These incidents have led people to fear hydraulic fracturing, though the actual act of fracking may not be the problem, say government officials like the EIA's Morris and geologists like Penn State's Engelder. Engelder notes that horizontal drilling and hydraulic fracking take place about 8,000 feet below the water table, and that fracking fluid would have to travel against gravity up through impermeable rock to contaminate the water supply, an unlikely event. The real culprit seems to be an industry that has undergone rapid growth with little oversight or consistent regulation of the work that happens above ground.

"The industry takes the position that it's not hydrofracking, it's inefficient casing," says Morris. "The folks who own the water say, we don't really care. They don't want fracking until they feel all of the activity above ground is handled responsibly." And they are skeptical that companies will faithfully observe state environmental laws if they can get away with corner cutting. "We have a really long history of trashing the places where our energy comes from," says Wes Gillingham, director of a conservation group called the Catskill Mountainkeeper. Coal mining's well-known environmental and health issues were studied years after environmental devastation and mining related health issues became apparent. The recent Deepwater Horizon spill in the Gulf of Mexico shed light on a dangerously lax attitude toward safety taken by BP (BP) and abetted by regulators who failed to enforce existing rules.

Regulation debate

The New York Senate moratorium created an unprecedented hiccup for the industry. Historically, regulators and politicians take a hard look at mining and drilling only after environmental damage has occurred. But New York will not allow drilling to resume until a safety review is completed by the state's Department of Environmental Conservation. Some New York landowners feel that the ban gives the state time to figure out whether it can properly oversee drilling activity. New York's got this right," local resident Frank Davenport told the EPA during their appearance in Binghamton. "Keep your moratorium until they figure out what's going on."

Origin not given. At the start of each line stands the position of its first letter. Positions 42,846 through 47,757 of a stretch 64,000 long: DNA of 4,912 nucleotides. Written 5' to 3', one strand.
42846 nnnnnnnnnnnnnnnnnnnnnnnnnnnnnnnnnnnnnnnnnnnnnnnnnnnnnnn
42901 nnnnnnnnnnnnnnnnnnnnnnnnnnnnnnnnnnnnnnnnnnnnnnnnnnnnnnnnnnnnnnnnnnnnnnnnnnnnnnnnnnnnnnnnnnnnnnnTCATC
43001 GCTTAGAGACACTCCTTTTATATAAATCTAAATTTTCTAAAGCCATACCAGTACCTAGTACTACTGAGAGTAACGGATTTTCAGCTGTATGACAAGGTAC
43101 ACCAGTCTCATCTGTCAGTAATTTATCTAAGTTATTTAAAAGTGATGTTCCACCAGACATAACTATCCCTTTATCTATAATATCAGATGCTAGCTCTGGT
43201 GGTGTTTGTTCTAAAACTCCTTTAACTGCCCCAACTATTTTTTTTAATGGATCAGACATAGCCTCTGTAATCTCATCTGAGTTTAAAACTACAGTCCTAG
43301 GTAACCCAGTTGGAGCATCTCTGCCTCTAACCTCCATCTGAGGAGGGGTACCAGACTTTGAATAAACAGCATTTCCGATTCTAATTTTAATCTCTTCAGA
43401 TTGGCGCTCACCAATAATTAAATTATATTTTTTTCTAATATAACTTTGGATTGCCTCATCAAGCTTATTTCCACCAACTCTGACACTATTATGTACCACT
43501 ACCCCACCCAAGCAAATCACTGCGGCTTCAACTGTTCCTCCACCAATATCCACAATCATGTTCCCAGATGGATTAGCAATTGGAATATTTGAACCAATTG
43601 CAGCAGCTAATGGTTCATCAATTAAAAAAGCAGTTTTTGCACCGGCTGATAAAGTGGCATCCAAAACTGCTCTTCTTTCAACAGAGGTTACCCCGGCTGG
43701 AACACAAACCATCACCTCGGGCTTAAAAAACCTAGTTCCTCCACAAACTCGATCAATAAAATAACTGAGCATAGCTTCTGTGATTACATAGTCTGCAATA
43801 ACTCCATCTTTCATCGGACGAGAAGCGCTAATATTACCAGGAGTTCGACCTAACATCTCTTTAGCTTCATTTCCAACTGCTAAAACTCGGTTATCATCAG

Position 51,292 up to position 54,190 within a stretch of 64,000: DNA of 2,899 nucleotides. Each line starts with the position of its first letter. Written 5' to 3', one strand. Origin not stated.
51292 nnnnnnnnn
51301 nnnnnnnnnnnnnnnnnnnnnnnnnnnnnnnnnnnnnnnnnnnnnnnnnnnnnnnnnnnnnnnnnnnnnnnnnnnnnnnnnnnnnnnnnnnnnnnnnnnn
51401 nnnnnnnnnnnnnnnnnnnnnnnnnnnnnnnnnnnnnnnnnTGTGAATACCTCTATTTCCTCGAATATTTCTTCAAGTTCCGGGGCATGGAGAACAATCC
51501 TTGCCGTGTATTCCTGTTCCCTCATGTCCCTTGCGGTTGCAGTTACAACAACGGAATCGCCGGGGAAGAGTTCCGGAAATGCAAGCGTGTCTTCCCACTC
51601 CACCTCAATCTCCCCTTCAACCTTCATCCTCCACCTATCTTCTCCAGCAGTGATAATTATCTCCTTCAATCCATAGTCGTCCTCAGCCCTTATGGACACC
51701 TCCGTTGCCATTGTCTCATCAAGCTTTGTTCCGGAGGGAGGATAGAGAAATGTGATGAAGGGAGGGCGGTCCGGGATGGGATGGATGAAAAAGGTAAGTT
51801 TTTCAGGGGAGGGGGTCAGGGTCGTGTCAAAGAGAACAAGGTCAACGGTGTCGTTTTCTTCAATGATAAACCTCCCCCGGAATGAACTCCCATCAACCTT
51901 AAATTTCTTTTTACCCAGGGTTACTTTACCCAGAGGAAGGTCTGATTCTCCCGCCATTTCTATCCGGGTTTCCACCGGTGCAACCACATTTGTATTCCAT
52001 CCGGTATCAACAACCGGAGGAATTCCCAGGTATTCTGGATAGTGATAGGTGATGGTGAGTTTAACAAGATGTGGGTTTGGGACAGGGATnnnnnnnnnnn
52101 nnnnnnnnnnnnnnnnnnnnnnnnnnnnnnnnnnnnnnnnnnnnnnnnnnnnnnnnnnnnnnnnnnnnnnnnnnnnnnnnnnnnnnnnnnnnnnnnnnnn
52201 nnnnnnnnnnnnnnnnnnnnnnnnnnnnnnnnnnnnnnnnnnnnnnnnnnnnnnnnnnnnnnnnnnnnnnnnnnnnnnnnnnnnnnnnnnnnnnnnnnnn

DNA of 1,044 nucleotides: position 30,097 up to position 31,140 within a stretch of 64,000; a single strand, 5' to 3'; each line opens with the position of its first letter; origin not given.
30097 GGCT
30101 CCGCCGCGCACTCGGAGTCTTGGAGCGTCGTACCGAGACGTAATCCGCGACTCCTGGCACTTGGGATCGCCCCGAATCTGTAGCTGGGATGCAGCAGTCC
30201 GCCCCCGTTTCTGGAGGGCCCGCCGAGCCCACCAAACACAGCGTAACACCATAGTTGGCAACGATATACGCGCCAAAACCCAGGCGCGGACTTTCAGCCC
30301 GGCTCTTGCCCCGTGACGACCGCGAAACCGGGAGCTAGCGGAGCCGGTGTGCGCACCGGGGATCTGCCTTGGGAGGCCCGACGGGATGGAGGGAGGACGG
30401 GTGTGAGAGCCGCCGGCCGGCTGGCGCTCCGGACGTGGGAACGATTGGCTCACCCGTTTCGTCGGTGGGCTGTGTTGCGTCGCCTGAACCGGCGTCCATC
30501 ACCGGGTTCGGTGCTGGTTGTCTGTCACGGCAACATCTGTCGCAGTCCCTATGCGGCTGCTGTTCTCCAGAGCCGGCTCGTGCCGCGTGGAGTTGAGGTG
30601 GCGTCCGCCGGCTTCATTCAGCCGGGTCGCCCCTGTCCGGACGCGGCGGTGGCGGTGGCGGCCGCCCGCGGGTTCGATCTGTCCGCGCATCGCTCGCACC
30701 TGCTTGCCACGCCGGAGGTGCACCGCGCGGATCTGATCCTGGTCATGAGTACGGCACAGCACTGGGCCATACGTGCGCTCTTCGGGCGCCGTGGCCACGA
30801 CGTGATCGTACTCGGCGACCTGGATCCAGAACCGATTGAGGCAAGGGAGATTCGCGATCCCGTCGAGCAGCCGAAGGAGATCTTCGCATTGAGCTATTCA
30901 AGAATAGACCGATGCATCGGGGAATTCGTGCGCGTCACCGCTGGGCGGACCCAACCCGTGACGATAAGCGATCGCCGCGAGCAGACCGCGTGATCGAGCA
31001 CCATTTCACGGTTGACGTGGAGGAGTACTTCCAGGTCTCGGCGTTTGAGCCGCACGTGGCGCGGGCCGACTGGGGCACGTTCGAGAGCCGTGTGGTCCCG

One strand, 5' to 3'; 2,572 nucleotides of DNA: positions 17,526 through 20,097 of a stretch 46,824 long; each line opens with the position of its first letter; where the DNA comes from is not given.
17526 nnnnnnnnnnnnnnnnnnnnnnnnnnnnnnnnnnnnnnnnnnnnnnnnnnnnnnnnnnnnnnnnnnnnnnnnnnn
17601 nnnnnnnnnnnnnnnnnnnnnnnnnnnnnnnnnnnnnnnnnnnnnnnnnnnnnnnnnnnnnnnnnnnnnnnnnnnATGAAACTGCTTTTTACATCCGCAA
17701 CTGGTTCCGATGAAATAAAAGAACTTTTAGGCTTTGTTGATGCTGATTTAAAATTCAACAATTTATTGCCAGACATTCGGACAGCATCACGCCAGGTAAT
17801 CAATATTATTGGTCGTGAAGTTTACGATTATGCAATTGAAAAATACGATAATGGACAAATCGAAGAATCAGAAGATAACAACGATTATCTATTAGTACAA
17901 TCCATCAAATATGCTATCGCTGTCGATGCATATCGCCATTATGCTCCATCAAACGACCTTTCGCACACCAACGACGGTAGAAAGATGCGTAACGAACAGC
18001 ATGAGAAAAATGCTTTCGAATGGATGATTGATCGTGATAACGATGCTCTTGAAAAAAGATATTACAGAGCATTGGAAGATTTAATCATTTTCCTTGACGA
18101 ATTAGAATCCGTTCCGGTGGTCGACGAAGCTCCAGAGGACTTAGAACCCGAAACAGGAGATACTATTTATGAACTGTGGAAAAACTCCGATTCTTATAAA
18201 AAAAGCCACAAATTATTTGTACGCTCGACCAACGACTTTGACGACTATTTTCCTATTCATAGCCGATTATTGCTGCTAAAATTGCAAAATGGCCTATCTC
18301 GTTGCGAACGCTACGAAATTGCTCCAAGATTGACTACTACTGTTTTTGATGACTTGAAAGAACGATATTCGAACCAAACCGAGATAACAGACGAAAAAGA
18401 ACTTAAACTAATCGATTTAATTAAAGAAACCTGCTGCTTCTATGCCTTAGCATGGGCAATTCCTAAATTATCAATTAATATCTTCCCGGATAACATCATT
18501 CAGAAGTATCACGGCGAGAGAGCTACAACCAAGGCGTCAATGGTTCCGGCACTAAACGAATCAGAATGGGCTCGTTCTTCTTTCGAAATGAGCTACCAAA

People like Pammer of John Jay who want more regulation say that the patchwork quilt of rules allows problems to slip through the cracks. They want federal oversight of the drilling process, or at least a clear and consistent set of standards and punishments that will be enforced no matter the state.

It's tempting to compare the disarray in fracking to the regulatory failures that helped cause the global financial crisis; that's a comparison people in the field reject. "We're a mineral industry," says Jeff Venture, the president and chief operating officer of Range Resources (RRC), a $5.7 billion gas exploration company. "Unlike finance companies, we're driven by geologic and engineering opportunities that can be hurt by bad practices." Venture says his industry is already drowning in a sea of rules. "The regulations we adhere to in Pennsylvania alone make a stack of paper two feet tall," he says. "We don't need more rules or federal regulation. We need to enforce the rules we have on the books and create a culture of doing things the right way."

Venture says that, for the most part, the states have done a remarkable job of policing the industry. He and Engelder both argue that the current system of state regulation is the most effective way to oversee drilling. The Penn State professor agrees that there are plenty of rules on the books, and points out that geology differs so dramatically around the country that best drilling practices in Texas will vary wildly from those in Pennsylvania.